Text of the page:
Its 16th Infantry Regiment, the first overseas U.S. combat unit, had sailed from Hoboken, New Jersey, June 14, 1917. It paraded July 4th in Paris. By late September 1917, it was in a non-glamorous training program about the anatomy of a division.
On Oct. 6, the American neophytes were assigned in driblets to a French infantry division for a baptismal training tour of the forward trenches. On Oct. 23, Co. F, 16th Regiment, rotated in as the Great War’s first U.S. unit to relieve French poilus, in the Artois subsector, Sommerville sector-thirty kilometers east of Nancy.
Perhaps via the “trench vine,” the Germans had suspected a new American troop presence in the middle trench section, referred to as the “center of resistance.” On the night of Nov. 2-3, a one-hour box barrage zeroed in and a German trench-raiding party fatally at first mistaken as Americans by Hay and Gresham — ventured past outposts into their trench, rolling in grenades and fighting in a close, brutal melee. Well-armed with Lugers, grenades, and knives, it captured 12 Americans (Enright was killed when resisting capture) before it went back to its own trench.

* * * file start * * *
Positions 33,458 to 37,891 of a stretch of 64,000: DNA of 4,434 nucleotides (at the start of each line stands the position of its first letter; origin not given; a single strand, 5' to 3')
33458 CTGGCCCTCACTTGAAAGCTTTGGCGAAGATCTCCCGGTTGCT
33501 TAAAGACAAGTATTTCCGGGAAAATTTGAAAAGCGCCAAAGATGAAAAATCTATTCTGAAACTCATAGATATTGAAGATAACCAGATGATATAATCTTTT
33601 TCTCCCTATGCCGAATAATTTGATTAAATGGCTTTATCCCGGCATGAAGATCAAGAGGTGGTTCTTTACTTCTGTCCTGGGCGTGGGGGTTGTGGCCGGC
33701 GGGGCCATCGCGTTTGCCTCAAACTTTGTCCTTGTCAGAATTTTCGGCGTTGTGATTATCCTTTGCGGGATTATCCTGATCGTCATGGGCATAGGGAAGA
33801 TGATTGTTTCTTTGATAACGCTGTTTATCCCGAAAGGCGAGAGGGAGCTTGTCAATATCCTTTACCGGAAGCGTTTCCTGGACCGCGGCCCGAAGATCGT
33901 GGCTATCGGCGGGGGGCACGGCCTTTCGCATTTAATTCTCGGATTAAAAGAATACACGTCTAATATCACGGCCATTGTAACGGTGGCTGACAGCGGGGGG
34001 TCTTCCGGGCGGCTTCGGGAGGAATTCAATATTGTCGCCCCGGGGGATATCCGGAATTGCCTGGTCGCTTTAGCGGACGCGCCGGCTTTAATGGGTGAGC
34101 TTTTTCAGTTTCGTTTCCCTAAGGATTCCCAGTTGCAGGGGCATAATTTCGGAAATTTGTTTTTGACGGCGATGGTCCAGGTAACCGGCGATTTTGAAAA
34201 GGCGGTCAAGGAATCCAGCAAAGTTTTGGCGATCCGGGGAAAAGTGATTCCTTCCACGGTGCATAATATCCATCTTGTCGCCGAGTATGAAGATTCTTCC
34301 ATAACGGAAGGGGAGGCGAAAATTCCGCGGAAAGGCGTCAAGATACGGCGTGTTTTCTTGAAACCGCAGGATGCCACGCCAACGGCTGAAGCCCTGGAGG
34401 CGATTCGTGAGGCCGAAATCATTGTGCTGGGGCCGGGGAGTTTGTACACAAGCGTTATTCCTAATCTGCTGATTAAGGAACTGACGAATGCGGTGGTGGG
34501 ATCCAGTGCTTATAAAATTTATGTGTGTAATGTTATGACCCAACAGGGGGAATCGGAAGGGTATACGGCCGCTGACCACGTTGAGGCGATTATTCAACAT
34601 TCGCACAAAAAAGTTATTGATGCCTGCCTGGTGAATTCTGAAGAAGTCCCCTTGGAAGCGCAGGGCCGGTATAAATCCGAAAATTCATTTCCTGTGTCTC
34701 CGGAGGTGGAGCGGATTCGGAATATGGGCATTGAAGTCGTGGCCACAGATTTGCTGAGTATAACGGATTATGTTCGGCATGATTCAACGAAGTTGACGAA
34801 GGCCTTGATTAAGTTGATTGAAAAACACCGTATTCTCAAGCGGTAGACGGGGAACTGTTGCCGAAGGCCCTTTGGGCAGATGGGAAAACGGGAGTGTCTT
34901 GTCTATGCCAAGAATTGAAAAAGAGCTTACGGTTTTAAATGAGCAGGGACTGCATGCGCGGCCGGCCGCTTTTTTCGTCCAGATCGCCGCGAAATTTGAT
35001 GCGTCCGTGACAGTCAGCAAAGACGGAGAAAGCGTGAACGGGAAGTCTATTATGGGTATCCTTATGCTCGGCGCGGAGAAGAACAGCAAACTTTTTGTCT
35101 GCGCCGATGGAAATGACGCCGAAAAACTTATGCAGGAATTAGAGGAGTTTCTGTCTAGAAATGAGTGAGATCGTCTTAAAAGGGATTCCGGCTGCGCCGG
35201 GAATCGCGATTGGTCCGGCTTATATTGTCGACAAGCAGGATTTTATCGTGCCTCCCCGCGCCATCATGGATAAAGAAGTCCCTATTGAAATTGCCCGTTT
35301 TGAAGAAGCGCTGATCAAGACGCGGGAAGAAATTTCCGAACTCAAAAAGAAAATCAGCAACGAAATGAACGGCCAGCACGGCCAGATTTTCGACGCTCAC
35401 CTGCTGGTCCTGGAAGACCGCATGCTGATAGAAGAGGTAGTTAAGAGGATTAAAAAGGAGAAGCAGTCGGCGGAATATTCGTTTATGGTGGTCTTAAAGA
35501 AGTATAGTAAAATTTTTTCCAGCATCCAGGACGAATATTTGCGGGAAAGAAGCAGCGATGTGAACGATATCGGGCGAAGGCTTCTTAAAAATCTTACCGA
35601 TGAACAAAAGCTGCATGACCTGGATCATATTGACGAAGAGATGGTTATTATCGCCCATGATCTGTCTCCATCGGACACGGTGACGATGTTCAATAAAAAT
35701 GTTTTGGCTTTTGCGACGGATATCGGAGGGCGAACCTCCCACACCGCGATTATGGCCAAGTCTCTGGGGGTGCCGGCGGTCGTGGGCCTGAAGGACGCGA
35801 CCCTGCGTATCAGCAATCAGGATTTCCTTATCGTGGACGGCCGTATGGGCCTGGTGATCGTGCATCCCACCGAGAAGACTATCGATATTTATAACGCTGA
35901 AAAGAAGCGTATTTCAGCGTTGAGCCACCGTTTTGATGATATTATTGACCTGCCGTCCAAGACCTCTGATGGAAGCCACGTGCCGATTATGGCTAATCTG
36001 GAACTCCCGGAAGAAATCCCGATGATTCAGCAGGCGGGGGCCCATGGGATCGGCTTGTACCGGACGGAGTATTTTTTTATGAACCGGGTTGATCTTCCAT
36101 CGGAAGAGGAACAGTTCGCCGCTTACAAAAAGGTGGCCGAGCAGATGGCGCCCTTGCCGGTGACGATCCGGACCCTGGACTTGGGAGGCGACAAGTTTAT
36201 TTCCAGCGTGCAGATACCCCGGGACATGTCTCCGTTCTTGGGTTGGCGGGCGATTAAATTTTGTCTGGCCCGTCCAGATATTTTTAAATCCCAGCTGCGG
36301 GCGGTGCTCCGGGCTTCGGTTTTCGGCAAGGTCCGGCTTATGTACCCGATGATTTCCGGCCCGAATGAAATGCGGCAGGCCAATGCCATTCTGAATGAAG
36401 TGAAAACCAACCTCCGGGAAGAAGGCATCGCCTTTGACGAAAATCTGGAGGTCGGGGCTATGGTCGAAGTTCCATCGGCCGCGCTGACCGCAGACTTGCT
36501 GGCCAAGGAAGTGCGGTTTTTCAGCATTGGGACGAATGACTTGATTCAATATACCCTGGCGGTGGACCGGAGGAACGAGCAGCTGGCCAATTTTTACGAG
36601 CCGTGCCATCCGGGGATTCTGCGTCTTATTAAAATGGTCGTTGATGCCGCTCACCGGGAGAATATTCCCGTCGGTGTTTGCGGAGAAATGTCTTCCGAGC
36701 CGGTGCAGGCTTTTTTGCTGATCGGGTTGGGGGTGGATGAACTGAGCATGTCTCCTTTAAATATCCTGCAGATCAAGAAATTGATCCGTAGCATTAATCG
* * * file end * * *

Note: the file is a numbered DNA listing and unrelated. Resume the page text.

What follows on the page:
One or two German soldiers were killed or wounded and seven were captured, but the stealthy enemy trench raid was successful in conducting night harassment and taking captives. (It absconded with the Doughboys’ accouterments.)
Of the three Americans killed, one was shot, another’s throat was slit, and one’s skull crushed. Folklore had it that Hay’s gold watch, given him by his mother, had stopped at 2:40 a.m. Pershing cried when he got the after-action report. Buried on the spot (Hays was later reinterred in America in July 1921) a grateful inscription by a sorrowful France eulogized, “Here [lay] the first soldiers of the illustrious Republic of the United States who fell on French soil for justice and liberty.”
To the Doughboys’ French mentors, the nascent Americans were not very suave in the art of trench raiding. In one French-led nighttime trench raid, a German had been captured and was being forced back to Allied lines for interrogation. An attached American Doughboy noticed in the gloom only yards away that a German trench-raiding party was dragging a captured French poilu in the opposite direction. Looking askance as to why his own party would not attack the Germans in order to rescue their fellow soldier, he was tartly informed there existed a tacit agreement by both sides that while in No Nan’s Land, successful opposing trench raiders did not thus interfere with each other. French trainers scoffed that American soldiers had no comprehension about the etiquette involved in the art of mutual trench raiding.